Comprehensive Analysis of the Spatial Distribution of Missense Variants in Protein Structures Reveals Patterns Predictive of Pathogenicity
Sivley, Robert Michael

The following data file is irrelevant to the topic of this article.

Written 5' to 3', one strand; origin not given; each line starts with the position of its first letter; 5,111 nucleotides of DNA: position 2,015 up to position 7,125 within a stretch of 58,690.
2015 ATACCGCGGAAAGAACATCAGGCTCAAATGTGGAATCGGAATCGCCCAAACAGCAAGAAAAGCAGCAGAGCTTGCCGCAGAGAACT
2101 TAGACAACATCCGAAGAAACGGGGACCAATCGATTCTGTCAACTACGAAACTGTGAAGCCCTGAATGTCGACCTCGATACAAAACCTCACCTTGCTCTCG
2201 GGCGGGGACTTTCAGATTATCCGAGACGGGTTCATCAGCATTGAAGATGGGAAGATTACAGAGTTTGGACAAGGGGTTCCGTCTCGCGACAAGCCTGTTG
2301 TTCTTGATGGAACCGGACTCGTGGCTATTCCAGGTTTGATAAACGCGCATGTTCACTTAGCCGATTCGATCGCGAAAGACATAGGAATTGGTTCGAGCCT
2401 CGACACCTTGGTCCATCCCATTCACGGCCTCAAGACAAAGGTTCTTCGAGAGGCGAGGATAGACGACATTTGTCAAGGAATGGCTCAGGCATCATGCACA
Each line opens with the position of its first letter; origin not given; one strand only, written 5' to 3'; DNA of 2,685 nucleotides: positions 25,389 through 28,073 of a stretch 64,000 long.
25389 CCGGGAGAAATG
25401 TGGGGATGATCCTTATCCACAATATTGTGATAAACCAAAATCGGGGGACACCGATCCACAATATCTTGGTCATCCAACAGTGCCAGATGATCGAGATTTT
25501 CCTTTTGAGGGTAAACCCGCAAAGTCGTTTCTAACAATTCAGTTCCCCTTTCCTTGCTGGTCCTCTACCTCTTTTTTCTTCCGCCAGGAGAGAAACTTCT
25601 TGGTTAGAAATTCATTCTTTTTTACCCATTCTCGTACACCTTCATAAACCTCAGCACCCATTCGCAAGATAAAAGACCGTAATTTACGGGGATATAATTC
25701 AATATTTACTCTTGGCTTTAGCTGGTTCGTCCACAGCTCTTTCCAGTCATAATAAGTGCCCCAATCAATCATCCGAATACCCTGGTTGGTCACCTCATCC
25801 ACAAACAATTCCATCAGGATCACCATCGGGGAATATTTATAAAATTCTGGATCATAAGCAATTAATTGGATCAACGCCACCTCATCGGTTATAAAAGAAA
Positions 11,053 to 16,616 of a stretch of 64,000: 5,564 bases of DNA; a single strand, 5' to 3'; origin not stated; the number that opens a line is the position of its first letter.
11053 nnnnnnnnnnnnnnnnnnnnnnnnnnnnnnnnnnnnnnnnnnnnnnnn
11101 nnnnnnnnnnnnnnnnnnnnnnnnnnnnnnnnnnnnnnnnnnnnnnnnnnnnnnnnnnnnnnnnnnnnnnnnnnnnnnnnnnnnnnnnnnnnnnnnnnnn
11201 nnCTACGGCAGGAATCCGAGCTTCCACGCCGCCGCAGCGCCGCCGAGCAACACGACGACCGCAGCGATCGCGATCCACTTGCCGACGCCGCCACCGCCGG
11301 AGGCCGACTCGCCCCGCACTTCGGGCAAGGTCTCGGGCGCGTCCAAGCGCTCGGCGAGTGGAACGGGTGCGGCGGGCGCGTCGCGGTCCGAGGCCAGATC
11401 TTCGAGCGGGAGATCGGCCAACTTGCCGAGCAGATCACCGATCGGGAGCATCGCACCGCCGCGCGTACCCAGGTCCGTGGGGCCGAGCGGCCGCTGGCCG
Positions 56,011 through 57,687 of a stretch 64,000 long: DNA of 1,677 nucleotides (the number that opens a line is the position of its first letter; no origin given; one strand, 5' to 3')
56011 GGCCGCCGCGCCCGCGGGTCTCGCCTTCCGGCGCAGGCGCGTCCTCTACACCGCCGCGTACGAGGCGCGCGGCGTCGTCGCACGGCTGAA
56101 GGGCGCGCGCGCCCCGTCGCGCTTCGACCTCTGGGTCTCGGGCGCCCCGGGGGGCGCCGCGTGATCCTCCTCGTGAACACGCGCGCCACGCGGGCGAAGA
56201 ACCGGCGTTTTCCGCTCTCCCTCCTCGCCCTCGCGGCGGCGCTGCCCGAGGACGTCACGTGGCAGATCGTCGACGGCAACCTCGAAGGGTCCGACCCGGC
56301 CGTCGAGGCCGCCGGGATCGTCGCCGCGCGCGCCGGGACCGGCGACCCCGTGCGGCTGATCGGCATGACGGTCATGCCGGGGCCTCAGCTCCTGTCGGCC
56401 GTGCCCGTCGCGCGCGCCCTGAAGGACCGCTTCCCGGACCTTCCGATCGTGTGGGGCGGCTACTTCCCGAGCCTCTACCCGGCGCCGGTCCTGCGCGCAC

The spatial distribution of genetic variation within proteins is shaped by evolutionary constraint and thus can provide insights into the functional importance of protein regions and the potential pathogenicity of protein alterations. To facilitate the spatial analysis of coding variation in protein structure, we develop PDBMap, an automated pipeline for mapping genetic variants into all solved and predicted protein structures. We then comprehensively evaluate the 3D spatial patterns of constraint on human germline and somatic variation in 4,568 solved protein structures. Different classes of coding variants have significantly different spatial distributions. Neutral missense variants exhibit a range of 3D constraint patterns, with a general trend of spatial dispersion driven by constraint on core residues. In contrast, germline and variants are significantly more likely to be clustered in protein structure space. Finally, we demonstrate that this difference in the spatial distributions of disease-associated and benign germline variants provides a signature for accurately classifying variants of unknown significance (VUS) that is complementary to current approaches for VUS classification.